Something tells me we're not the only ones who get excited over beans and rice. Do you?
Rarely a week goes by that we don't have beans of some sort or another, and my mother's chili beans with rice are a staple around here.
My father found a recipe in our local grocery store (Raley's) circular for a Cajun red beans and rice using smoked pork shanks. Given my dad's love affair with all things pork, he couldn't wait to make it.
Traditional Louisiana red beans and rice also uses Andouille sausage which we did not add, but you could if you wanted. There was plenty of flavor, and plenty of meat, with the smoked shanks.
Red Beans and Rice: Creole or Cajun?
That's not an easy question to answer. Red Beans and Rice is a southern Louisiana/New Orleans staple, and both Creole and Cajun cooking are native to Louisiana. Creole cooking often uses tomato, and Cajun cooking uses tomato sparingly. This recipe does not add tomato—although several commenters mention they add tomatoes when making red beans and rice.
It also contains the Holy Trinity of Cajun cooking: celery, onion and green bell pepper. So perhaps this red beans and recipe is closer to Cajun style than Creole style, although you can use either Cajun or Creole seasoning to flavor it.
More Cajun and Creole Recipes
- Cajun-Style Dirt Rice
- Shrimp Creole
- Chicken Gumbo With Andouille Sausage
- Becca's Jambalaya
- Green Gumbo
Red Beans and Rice
If you have access to ham hocks and not shanks, you may want to make up the difference in meat (hocks have much less meat) with sausage. Just take 1/2 pound of Andouille sausage, slice, brown first before adding to the beans with the ham shanks.
If you do not eat pork, you might try making this with smoked turkey sausage, in which case I would replace some of the water with chicken stock.
If you don't have Cajun or Creole seasoning, just skip it and add some thyme (fresh or dried), a bay leaf (in with the beans and shanks in Step 2), and a little paprika.
Recipe adapted from "Something Extra", winter 2009 issue, Raley's and Bel Air Markets.
1 pound dry small red beans
1 1/2 to 2 pounds meaty ham shanks
4 cups water
4 cloves garlic, minced
1 large onion, chopped (about 2 cups)
1 1/2 cups chopped celery
1 cup chopped green bell pepper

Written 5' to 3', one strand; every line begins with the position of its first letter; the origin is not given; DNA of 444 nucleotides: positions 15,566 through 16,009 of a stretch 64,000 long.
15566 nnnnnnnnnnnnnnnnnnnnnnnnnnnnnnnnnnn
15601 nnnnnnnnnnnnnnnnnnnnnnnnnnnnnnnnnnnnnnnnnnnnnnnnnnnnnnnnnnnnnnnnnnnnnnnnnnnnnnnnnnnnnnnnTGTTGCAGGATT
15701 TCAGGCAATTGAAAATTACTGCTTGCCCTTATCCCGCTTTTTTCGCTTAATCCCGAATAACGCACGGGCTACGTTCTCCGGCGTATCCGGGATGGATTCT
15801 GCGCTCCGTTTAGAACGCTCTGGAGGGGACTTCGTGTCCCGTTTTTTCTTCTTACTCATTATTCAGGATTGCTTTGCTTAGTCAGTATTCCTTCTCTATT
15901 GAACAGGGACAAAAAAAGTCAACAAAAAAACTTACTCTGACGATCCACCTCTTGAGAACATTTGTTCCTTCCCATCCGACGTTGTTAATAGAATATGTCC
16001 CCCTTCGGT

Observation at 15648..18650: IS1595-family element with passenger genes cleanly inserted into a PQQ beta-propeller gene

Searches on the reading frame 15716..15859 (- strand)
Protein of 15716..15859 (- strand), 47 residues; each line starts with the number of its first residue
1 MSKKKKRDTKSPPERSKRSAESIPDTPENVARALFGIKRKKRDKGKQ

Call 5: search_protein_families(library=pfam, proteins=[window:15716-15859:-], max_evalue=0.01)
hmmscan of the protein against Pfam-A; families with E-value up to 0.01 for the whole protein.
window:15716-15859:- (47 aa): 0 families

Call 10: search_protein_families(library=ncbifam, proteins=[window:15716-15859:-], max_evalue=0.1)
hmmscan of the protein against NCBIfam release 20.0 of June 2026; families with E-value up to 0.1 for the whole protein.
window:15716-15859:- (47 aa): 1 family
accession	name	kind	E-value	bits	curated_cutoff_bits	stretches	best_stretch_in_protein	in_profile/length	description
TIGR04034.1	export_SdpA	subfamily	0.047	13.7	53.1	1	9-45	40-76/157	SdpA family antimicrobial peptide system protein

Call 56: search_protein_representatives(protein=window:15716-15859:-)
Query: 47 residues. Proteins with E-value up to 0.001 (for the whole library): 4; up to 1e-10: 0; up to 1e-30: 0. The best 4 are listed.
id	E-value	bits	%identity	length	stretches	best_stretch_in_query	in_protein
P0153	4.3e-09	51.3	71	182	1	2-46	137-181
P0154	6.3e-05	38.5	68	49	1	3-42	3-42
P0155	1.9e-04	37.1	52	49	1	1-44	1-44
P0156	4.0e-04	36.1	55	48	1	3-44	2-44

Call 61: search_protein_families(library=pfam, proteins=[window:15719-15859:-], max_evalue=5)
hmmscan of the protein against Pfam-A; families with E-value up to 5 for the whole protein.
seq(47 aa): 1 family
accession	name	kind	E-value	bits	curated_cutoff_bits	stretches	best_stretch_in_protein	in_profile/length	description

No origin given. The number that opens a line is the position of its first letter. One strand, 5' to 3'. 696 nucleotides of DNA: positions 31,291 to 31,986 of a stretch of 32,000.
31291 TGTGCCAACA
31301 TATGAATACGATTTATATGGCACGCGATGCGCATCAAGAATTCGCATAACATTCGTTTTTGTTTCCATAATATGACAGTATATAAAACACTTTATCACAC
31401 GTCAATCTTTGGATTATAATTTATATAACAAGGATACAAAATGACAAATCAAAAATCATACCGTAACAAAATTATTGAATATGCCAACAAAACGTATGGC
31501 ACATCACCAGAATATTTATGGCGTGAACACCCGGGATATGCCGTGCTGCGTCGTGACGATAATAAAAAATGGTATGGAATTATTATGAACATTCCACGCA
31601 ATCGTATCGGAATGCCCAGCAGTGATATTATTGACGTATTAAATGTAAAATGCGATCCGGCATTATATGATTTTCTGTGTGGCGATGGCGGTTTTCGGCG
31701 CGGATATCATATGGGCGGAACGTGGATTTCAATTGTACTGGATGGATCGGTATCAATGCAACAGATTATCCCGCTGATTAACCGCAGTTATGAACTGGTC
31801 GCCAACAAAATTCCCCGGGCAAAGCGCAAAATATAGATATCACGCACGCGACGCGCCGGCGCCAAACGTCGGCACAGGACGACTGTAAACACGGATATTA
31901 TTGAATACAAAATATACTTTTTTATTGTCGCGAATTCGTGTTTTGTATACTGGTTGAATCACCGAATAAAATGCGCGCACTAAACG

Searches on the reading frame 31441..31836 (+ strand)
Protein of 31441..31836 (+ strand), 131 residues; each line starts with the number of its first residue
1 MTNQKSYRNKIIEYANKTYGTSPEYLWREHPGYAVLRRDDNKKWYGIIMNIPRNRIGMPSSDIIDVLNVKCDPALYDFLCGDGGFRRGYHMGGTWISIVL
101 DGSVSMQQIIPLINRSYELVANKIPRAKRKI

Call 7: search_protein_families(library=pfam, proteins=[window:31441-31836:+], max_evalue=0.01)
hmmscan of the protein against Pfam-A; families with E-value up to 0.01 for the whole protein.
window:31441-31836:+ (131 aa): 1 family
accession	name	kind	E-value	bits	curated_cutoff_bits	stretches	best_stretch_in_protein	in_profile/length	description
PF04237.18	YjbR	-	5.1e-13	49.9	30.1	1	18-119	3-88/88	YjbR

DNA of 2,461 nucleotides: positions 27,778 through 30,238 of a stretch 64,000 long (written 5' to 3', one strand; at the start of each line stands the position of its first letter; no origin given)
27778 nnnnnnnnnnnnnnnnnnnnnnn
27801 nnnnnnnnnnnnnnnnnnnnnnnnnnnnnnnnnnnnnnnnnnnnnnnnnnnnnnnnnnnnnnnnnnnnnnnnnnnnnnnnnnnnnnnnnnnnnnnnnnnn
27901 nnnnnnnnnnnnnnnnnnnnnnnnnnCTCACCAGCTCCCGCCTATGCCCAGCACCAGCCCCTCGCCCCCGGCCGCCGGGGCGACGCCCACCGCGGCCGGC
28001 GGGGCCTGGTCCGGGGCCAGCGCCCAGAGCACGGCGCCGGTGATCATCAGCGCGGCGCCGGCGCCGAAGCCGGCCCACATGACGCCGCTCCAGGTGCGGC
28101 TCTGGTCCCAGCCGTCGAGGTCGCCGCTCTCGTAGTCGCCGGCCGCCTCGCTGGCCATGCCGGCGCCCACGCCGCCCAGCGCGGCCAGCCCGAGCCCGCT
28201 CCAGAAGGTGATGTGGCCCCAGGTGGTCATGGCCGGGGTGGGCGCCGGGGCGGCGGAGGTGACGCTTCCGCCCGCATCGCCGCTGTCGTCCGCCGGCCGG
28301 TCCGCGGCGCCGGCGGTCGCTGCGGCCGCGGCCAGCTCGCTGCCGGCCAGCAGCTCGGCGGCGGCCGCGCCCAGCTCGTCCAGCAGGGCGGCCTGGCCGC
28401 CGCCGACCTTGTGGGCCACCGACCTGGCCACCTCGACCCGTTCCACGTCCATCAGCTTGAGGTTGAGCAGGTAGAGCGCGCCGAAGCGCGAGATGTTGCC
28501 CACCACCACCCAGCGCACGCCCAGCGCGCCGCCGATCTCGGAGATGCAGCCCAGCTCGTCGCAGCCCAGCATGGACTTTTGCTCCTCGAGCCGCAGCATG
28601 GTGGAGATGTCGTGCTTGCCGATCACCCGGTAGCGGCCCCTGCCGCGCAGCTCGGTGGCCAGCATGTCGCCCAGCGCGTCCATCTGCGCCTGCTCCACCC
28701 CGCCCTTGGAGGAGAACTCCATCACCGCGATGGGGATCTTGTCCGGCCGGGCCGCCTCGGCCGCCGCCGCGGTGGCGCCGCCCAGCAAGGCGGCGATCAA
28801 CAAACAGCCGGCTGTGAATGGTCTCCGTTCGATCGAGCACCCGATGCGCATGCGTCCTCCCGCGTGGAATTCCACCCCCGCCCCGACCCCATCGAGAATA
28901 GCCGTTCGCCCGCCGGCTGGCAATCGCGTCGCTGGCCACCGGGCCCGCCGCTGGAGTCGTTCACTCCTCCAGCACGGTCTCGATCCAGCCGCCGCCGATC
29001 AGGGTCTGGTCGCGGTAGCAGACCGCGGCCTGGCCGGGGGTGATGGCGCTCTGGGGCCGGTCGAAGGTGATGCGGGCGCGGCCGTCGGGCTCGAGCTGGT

1 tablespoon Worcestershire sauce
2 teaspoons Cajun or Creole seasoning, or to taste
Tabasco sauce, to taste
Kosher salt and freshly ground black pepper, to taste
Cooked white rice (from about 3 cups raw rice)
Soak the beans:
Place dried beans in a large bowl and cover them with cold water by a couple of inches. Let soak for 8 hours or overnight. (You can quick soak them by putting them in a bowl and pouring boiling water over them, covering them by 2 inches, then letting them soak for two hours.) Drain.
Cook the beans with ham, garlic, onion, water:
Place beans, ham shanks, garlic, chopped onion, and water in a large (8-quart) pot and bring to a boil. Reduce to a simmer and cover, simmer for 1 1/2 hours or until beans are tender.
Separate the meat from bones:
Remove ham shanks from the pot to a dish. Let cool slightly then shred the meat away from the bones. Return the meat back to the pot.
Add the vegetables and seasonings:
Add the celery, bell peppers, Worcestershire and seasonings. Cover and cook for another hour or until the mixture gets thick.
Season to taste with Tabasco sauce, salt and pepper.
Serve over rice.
|Nutrition Facts (per serving)|
|Amount per serving|
|% Daily Value*|
|Total Fat 1g||1%|
|Saturated Fat 0g||1%|
|Total Carbohydrate 69g||25%|
|Dietary Fiber 2g||9%|
|Total Sugars 2g|
|Vitamin C 17mg||83%|
|*The % Daily Value (DV) tells you how much a nutrient in a food serving contributes to a daily diet. 2,000 calories a day is used for general nutrition advice.|